The Deep Blue Sea
by Terence Rattigan
Gate Theatre, Dublin
Directed by Alan Stanford
Featuring Ingrid Cragie (Hester Collyer), Risteárd Cooper (Freddie Page), Bryan Murray (William Collyer), John Kavanagh (Mr. Miller)
15 April to 30 May, 2008
Suicide is a significant social problem in contemporary Ireland. From about 1970, the suicide rate began a steady climb, climaxing around the year 2000 with some 500 suicides per year (more than die by road accidents). Ireland has a particularly high rate of youth suicide, and with figures not taking into account drug and alcohol related deaths that may have been at least partly suicidal in impulse, or at least self-destructive, the issue receives quite a bit of public attention. In such an environment, Terence Rattigan’s The Deep Blue Sea, must, of necessity, take on a different complexion than merely being a twee middle-class entertainment.
Rattigan was once one of the most successful and well-regarded playwrights in mid twentieth century Britain. His post-war work was considered significant in helping the country to find its moral compass as the last trappings of Empire faded. The Windslow Boy and The Browning Version are still in circulation, and both were even filmed comparatively recently. The playwright’s milieu being primarily that of a by now clichéd stiff-upper-lip British post-aristrocracy, there has been a subsequent dismissal of his relevance, or at least a downgrading of his work to the status of quaint museum pieces.
The Deep Blue Sea is a curious case in point. Inspired by the suicide of his own real-life recently ex-lover Kenneth Morgan, Rattigan’s play opens with the huddled body of a woman, Hester, lying by a gas fire. Her suicide attempt has failed, perhaps intentionally, but the result is that she is able to speak with her lover, Freddie, and her abandoned husband, Sir William Collyer, and several others, in the course of the play. No one can quite understand why she tried to kill herself or what she is feeling, except possibly the German ex-doctor Mr. Miller.
It is a strong play: classically ‘well-made’ and carefully worked through to arrive at an unlikely but absolutely necessary ‘happy’ ending entirely understandable in the context of its creation. The self-conscious appeal to seeing light in the darkness and finding escape through artistic self expression upon which the final scene turns is almost unbearably poignant knowing both Rattigan’s personal story and, again, considering the reality of suicide in contemporary Ireland. It is shameful, in a sense, that the dramaturge in us wants Hester to die, or at least leave us uncertain. But Rattigan does not, in fact, let his heroine leap into the deep blue sea, but leaves her finding a place between the proverbial devil and this other.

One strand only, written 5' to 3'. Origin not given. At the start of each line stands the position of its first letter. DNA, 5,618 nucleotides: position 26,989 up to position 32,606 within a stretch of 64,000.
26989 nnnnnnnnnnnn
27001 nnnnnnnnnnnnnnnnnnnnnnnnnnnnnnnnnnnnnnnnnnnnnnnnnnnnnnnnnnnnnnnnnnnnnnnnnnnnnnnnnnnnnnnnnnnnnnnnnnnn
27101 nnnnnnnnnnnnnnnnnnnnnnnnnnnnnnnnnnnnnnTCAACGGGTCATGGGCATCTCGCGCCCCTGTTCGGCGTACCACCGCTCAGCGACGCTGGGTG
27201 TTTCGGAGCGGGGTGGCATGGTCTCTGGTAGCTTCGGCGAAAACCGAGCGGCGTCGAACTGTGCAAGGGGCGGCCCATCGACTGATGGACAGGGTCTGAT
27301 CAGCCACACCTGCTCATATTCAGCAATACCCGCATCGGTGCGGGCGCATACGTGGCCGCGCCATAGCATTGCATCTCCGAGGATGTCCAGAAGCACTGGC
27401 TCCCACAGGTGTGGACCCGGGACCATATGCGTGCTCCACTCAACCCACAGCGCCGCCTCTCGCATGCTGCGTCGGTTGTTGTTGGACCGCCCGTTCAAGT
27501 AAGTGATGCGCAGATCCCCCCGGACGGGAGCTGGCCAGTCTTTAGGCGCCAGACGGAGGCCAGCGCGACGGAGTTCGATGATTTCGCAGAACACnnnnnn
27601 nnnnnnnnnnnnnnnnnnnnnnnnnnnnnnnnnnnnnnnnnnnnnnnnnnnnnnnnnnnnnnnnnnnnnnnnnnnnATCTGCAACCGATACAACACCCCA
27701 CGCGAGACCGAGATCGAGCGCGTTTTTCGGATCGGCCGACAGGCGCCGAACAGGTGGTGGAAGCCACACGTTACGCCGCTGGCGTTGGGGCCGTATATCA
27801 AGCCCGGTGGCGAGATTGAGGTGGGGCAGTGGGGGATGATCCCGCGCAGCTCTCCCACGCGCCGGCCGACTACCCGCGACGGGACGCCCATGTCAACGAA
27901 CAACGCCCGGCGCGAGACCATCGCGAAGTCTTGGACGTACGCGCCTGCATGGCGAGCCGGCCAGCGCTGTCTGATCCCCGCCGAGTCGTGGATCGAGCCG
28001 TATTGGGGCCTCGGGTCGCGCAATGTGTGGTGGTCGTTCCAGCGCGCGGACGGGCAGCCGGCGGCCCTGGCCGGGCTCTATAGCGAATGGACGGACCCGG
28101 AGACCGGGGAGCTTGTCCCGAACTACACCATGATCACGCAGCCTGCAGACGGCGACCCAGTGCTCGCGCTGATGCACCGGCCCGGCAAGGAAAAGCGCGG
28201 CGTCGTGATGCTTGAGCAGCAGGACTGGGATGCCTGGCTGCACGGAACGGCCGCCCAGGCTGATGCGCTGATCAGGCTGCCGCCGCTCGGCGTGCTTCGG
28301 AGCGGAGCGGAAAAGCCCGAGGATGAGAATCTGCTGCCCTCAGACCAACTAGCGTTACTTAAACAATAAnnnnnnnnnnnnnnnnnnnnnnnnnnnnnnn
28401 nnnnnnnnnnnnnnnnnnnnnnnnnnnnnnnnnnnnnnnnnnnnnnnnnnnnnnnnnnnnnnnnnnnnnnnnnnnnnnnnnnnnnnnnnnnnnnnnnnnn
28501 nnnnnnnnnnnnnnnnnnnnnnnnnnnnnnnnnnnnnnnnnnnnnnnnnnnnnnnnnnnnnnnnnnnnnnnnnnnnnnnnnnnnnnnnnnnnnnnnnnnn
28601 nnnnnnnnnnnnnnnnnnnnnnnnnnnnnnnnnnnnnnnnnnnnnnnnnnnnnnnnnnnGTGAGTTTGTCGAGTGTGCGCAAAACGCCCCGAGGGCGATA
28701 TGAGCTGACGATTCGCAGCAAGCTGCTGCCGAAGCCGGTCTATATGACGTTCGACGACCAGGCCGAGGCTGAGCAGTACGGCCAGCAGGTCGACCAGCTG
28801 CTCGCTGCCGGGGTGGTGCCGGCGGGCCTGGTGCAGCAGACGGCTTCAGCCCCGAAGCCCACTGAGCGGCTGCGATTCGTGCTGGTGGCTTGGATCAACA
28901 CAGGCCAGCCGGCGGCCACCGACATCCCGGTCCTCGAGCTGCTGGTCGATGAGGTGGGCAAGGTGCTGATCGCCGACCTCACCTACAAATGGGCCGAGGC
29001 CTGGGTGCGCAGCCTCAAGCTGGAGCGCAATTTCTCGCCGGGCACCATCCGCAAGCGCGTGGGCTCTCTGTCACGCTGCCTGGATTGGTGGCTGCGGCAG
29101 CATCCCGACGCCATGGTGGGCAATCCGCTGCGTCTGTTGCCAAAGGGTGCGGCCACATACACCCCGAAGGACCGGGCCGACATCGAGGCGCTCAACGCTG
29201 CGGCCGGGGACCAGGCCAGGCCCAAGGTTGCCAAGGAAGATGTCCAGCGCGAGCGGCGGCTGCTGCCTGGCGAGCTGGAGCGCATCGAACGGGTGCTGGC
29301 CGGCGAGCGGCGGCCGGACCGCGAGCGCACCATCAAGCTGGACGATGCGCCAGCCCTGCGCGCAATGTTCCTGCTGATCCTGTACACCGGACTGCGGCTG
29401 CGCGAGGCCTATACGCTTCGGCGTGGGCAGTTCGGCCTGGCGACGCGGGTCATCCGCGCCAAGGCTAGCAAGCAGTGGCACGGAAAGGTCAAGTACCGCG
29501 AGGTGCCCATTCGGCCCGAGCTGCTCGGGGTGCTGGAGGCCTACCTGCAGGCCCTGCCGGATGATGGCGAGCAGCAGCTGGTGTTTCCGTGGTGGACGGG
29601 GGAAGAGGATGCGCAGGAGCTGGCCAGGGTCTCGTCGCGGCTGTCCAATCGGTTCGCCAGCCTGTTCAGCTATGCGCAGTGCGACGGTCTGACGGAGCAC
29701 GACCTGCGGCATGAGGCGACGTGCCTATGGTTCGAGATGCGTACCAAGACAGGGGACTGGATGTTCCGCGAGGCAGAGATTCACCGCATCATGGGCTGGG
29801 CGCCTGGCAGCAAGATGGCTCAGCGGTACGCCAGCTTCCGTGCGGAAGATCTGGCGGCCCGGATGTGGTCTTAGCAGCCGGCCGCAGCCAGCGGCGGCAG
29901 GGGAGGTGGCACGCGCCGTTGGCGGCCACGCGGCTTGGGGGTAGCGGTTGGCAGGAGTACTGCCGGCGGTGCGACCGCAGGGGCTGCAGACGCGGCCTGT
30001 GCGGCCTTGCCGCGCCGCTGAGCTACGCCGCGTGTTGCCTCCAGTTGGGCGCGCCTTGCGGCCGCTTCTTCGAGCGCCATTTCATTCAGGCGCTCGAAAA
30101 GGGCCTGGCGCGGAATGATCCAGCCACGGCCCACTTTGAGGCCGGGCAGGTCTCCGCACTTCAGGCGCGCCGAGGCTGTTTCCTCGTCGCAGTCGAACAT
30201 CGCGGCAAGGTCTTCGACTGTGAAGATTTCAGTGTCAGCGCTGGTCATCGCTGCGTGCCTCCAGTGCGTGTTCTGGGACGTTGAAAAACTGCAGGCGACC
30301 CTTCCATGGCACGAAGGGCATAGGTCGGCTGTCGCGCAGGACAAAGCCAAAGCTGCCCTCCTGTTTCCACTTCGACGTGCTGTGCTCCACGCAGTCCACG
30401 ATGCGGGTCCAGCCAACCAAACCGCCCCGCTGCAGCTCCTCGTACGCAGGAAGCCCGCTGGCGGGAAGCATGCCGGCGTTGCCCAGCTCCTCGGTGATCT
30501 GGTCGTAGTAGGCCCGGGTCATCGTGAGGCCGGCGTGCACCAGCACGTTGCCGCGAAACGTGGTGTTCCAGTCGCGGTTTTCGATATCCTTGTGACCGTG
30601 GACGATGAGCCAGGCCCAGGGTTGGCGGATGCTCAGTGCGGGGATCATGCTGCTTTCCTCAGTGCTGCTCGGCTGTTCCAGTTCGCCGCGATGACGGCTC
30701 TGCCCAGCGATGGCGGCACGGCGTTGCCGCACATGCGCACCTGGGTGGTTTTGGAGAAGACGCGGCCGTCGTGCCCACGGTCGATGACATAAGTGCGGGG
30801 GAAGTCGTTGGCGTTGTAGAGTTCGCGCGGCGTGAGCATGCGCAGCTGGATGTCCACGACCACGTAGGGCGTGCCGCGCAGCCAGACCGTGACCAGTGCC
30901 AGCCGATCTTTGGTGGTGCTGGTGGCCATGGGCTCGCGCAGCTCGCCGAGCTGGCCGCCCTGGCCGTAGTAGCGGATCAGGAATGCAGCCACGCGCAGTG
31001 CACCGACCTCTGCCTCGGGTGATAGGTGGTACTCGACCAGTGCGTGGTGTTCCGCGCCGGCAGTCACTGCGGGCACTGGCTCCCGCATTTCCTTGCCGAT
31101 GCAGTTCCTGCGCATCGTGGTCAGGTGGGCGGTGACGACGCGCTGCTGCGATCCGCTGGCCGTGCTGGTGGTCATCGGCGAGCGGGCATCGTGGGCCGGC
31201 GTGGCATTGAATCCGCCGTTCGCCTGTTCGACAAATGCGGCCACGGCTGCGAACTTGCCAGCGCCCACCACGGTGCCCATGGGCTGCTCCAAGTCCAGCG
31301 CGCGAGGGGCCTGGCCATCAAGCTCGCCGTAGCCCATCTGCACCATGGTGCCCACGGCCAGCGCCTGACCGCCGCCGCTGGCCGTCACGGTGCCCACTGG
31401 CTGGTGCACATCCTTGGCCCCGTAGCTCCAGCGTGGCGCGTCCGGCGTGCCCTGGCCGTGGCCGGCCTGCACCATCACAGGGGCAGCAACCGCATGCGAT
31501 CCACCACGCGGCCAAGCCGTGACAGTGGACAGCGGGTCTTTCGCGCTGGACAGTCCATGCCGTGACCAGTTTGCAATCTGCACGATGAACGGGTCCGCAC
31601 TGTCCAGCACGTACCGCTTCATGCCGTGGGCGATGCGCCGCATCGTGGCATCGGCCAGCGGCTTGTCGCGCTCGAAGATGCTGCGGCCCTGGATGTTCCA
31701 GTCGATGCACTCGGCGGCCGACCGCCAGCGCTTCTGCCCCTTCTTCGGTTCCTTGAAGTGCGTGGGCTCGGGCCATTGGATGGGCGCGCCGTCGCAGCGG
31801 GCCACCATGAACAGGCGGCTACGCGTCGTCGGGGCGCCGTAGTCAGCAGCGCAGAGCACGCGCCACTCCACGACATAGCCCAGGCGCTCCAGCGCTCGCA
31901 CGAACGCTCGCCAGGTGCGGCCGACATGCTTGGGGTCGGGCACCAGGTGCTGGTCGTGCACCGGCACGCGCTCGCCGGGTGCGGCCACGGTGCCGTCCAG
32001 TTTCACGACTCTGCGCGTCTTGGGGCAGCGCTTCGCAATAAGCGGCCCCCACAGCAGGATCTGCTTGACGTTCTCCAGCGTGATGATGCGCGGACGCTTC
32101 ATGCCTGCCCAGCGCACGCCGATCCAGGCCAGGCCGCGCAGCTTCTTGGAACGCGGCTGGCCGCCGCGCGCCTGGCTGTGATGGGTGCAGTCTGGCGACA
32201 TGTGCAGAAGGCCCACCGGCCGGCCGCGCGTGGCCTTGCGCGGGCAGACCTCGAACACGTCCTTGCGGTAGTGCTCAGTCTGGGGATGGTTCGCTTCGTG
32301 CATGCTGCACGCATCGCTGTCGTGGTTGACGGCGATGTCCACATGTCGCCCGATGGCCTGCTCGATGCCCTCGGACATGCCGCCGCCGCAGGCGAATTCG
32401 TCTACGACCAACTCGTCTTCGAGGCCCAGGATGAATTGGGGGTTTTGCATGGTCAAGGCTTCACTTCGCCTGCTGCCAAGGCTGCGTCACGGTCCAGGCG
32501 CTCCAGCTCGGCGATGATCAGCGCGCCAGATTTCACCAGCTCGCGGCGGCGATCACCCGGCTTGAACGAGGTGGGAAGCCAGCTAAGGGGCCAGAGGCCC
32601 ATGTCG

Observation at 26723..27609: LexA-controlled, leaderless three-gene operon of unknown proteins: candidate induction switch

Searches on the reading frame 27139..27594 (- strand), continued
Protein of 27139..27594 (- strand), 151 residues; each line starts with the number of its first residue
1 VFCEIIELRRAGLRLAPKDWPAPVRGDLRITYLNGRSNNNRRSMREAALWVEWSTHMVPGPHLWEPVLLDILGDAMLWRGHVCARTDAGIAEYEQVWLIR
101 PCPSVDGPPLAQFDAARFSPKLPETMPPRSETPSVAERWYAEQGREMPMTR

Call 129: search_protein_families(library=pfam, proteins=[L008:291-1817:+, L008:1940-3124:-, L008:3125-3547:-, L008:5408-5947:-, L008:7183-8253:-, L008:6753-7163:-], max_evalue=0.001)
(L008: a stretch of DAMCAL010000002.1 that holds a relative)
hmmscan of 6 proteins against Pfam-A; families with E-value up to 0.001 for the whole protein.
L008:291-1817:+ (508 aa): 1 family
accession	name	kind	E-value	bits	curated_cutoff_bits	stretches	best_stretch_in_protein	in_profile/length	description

There was, perhaps, an opportunity here for The Gate Theatre to ‘reinvigorate’ Rattigan in the way the Druid found unexpected power in John B. Keane in recent years. Keane’s work was also mired in cliché and the expectations of audiences of a rollicking laugh at the foibles of rural Ireland, but through Garry Hynes’ high-minded rigour, the playwright’s core dramatic and rhetorical power was unleashed in startling ways (Big Maggie, Sive). Director Alan Stanford concentrates on carefully rendering Rattigan without tittering irony, and though that is good and it allows the play to stand on its own merits as a work of writing for theatre, it will not actually allow the play to reach beyond the milieu that continues to plague it. Young Irish teens will not come to see this play, nor anyone else in need of a powerful message of hope. It remains altogether too ‘respectable’ for that.
To some extent, this is inevitable with Rattigan’s “oh Dahling” type dialogue, but the fact is that that dialogue is all about the barriers that people erect between themselves with language. Behind the stiffness is intense human pain – intense enough for Hester to try to kill herself. This production allows that to come through, but, unlike Druid’s Keane, does not find ways to push it forward and make it heard by a wider audience.
None of this takes away from the skill with which the production has been mounted. It is very well rendered, and draws an excellent performance from Ingrid Craigie as Hester. She conveys Hester’s passion and hesitancy both equally well, giving us a sense of the delicacy of the psychological and emotional balancing act she has been carrying out in this attempt to find her own space in a world that seems unable to accommodate her. Her movements are near-perfect, conveying a physical being on the verge of either collapse or flight – capable of bursts of energy, but desperate to conceal them or contain them. The rest of the cast are also perfectly good, and work their characters within the boundaries of the overall ethos very well. Bryan Murray does another variant on his Alexei Karenin from the Gate’s Anna Karenina: all stiffness and pomposity, but touched with a genuine concern for his estranged wife that actually works. John Kavanagh is also characteristically superb in his usual low-key fashion as Dr. Miller. He moves with careful deliberation around the stage, conveying the mind of a man who understands the subtext of everything and is capable of making an intervention.